4. The Matrix Reloaded (2003)

Possibly one of the most disappointing sequels of all time, The Matrix Reloaded looked to be on solid ground when its trailer was released. Cut to a pulsating soundtrack, the trailer shows off the movie’s boundary-pushing special effects and action set pieces seemingly bigger and better than the original. What it (smartly) doesn’t show is any of the philosophical and religious debates that slows the movie down to a halt, meaning it gave us real hope that the Wachowskis had done it again. Sadly, they hadn’t.

3. Quantum of Solace (2008)

I’m a bigger fan than most of Daniel Craig’s second outing as Bond, but even I have to admit that Quantum of Solace has its problems. Unlike the final product, the snappily edited trailer tells a cohesive story and promises a development on the grittiness of Casino Royale thanks to M’s (Judi Dench) ominous voiceover: “When you can’t tell your friends from your enemies, it’s time to go.” The problem was that in the movie itself, we could tell where the writer’s strike had affected the production, and the overwhelming feeling is that of a missed opportunity despite promising moments.

2. Star Trek Into Darkness (2013)

There are few out there that are as good with trailers as JJ Abrams, and the trailer for Star Trek Into Darkness is no exception. You’re left in no doubt that the sequel deserves the use of “darkness” in its title with a bleak trailer, all foreboding dialogue and sombre looks at the camera. The movie’s misjudged “secret” reveal (opens in new tab) and a feeling we’ve seen it all before (and done better) led to an enjoyable, if underwhelming, watch. But this spectacular trailer ranked as one of the year’s best.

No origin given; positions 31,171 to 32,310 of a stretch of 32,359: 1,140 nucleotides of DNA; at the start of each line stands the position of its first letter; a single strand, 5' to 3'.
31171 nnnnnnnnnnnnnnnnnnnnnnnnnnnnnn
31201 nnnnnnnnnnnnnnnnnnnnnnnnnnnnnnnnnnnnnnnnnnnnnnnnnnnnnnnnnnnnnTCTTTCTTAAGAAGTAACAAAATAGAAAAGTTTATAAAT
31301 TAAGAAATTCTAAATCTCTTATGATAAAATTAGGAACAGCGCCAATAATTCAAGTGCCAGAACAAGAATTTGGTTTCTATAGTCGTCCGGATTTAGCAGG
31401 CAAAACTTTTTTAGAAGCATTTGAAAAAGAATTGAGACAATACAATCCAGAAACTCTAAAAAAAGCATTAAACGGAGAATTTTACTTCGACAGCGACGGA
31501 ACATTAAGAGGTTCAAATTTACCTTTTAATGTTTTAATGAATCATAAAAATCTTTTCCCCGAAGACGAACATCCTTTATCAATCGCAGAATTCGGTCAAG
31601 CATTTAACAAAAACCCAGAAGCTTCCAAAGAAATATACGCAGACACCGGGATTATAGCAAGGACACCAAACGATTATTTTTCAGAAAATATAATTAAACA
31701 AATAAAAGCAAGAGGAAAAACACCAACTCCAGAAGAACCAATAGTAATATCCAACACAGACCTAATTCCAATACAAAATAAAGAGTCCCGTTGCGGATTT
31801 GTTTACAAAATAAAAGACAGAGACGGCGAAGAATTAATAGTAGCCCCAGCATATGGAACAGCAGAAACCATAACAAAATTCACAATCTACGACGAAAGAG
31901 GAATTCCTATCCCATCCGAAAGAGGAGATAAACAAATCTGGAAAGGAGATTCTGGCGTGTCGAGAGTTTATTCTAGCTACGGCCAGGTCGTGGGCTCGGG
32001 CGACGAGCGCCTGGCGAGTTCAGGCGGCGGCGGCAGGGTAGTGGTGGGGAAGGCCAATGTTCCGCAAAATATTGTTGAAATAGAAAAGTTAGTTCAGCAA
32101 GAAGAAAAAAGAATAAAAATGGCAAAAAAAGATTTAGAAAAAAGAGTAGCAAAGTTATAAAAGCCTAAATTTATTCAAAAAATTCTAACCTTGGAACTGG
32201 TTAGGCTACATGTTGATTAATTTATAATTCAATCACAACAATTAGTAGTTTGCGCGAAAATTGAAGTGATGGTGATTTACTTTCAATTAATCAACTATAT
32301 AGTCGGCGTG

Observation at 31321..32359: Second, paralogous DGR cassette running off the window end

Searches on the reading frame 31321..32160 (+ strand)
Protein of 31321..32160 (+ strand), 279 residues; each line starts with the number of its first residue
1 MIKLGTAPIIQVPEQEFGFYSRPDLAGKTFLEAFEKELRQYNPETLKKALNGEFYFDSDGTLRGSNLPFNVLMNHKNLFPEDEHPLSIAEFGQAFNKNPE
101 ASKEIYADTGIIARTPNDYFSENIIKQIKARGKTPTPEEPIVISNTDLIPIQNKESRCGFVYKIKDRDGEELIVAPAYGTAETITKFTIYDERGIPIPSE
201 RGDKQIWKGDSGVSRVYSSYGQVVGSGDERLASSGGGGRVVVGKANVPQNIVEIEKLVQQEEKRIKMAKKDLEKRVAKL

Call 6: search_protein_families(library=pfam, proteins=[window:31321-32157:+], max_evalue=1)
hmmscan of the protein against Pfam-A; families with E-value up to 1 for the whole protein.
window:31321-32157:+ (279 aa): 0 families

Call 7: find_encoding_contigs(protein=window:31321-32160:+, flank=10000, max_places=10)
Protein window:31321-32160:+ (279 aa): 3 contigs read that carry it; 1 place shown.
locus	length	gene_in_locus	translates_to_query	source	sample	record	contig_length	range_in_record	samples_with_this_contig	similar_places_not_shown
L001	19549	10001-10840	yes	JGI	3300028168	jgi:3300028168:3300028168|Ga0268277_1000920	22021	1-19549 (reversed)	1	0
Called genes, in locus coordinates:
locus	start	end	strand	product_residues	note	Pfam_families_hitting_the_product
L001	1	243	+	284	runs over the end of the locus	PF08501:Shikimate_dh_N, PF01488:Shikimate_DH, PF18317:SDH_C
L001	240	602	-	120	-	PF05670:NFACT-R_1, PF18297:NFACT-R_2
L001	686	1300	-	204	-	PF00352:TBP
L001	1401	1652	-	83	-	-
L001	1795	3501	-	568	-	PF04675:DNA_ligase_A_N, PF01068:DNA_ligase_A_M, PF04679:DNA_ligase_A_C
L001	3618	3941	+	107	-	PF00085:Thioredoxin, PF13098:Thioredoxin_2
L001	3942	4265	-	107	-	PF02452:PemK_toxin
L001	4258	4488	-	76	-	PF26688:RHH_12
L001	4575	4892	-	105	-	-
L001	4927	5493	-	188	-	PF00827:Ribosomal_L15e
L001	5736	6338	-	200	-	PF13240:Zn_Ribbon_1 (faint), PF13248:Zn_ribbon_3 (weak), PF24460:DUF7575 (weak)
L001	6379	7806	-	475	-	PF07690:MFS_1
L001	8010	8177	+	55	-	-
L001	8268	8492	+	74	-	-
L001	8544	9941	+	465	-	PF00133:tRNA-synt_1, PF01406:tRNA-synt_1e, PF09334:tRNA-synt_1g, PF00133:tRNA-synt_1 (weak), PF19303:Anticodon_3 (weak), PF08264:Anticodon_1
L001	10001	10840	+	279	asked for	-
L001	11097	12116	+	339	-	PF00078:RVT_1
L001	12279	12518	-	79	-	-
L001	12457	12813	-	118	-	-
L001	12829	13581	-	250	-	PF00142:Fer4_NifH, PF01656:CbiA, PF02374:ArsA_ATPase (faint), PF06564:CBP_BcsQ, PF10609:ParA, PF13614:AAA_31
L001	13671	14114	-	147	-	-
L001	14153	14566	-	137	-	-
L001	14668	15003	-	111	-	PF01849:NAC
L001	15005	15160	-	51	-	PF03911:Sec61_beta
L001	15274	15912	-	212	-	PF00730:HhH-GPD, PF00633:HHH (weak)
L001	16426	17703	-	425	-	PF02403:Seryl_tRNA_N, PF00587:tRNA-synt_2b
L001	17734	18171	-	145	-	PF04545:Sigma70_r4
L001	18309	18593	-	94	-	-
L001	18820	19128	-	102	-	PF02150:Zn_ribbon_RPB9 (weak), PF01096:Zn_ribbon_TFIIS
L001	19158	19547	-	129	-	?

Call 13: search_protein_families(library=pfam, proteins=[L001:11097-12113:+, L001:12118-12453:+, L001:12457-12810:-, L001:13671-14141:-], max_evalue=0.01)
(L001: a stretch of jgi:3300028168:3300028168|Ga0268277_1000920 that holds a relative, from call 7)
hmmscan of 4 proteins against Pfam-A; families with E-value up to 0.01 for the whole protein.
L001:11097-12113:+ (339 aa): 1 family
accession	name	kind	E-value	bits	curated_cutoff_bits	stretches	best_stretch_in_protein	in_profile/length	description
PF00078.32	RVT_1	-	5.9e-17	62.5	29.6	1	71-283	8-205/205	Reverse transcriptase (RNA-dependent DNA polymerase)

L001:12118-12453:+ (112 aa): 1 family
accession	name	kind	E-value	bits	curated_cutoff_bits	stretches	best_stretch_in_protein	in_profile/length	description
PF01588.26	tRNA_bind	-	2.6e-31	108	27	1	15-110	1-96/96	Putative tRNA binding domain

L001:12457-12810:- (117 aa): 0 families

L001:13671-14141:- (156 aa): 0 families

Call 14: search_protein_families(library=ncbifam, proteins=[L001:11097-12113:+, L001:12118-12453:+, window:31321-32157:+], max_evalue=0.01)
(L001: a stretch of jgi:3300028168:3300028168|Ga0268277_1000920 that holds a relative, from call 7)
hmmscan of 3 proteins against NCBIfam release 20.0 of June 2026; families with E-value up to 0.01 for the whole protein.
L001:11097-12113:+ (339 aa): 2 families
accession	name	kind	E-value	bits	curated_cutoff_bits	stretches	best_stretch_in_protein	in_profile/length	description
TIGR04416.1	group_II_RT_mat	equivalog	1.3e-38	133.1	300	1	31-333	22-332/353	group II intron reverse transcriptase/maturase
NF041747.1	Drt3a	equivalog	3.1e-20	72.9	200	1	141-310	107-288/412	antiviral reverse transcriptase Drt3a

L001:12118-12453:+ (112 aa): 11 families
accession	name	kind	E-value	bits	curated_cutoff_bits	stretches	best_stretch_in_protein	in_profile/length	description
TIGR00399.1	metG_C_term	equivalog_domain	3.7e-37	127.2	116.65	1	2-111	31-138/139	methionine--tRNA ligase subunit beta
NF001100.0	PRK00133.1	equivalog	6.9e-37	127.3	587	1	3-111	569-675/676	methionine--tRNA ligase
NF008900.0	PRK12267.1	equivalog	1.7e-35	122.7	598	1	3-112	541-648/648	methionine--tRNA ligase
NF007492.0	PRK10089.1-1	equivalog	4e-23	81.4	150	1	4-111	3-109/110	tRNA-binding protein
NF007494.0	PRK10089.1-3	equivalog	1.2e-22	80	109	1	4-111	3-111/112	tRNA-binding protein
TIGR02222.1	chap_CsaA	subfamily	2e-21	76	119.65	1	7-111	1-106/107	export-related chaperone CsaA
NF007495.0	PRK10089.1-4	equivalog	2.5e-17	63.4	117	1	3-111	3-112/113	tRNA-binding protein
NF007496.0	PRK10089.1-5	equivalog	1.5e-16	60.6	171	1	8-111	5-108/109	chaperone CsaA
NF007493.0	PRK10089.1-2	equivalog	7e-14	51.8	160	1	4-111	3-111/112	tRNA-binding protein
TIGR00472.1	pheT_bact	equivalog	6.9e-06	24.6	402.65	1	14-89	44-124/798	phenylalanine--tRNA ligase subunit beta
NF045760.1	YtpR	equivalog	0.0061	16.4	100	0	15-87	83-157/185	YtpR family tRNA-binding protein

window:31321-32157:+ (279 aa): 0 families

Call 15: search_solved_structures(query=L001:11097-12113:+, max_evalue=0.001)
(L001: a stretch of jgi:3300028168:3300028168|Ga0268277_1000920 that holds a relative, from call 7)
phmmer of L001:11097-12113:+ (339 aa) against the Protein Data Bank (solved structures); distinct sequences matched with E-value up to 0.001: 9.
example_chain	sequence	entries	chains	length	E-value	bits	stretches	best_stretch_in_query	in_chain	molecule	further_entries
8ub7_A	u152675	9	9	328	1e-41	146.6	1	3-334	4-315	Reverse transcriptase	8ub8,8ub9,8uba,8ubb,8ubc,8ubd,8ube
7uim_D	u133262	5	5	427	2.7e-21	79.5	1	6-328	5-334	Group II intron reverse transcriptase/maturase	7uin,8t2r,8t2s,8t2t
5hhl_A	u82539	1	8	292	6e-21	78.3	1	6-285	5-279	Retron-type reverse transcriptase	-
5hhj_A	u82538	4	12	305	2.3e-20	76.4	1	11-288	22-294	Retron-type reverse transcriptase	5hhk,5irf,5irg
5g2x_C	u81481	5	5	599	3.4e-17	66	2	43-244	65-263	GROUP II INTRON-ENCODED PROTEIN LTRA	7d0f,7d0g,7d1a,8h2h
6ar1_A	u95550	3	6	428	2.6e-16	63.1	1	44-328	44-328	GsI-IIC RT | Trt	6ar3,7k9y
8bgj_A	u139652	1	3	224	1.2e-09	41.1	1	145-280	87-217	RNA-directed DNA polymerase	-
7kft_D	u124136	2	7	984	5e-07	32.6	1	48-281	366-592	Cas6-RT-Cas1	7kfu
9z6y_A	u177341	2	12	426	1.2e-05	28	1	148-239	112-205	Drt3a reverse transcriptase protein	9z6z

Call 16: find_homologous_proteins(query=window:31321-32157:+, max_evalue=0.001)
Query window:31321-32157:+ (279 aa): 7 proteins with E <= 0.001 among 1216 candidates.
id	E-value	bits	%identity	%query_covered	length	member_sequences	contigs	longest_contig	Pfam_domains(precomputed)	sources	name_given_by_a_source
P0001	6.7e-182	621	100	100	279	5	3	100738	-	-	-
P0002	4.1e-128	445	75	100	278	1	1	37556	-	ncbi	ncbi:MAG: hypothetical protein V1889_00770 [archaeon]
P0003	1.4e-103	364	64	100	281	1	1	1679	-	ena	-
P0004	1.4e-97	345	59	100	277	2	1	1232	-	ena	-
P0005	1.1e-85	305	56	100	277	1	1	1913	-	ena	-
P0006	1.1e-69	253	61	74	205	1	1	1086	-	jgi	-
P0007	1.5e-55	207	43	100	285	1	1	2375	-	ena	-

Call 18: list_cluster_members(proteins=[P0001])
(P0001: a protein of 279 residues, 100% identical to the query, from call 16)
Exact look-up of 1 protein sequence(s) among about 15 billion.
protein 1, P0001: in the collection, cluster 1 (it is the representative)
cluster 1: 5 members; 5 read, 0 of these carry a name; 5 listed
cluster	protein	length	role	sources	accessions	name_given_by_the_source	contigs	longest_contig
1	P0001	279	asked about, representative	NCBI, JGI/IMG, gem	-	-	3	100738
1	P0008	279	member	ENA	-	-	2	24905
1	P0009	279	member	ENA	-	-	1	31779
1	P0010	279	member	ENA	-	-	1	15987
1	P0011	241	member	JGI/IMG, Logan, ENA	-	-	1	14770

1. Star Wars Episode I: The Phantom Menace (1999)

OK, so compared to the flawless trailer campaign we got for The Force Awakens, the trailer for The Phantom Menace (opens in new tab) doesn’t seem that great. However, at the time, for a Star Wars fan who’s waited decades for a new movie, it delivered everything they could have wanted in gleeful style. In hindsight, we should have been more wary of the glimpses we get of Jar Jar Binks, but the rest of it – pod racing! Yoda! double-bladed lightsaber! – is just so enticing. And not a single mention of trade routes.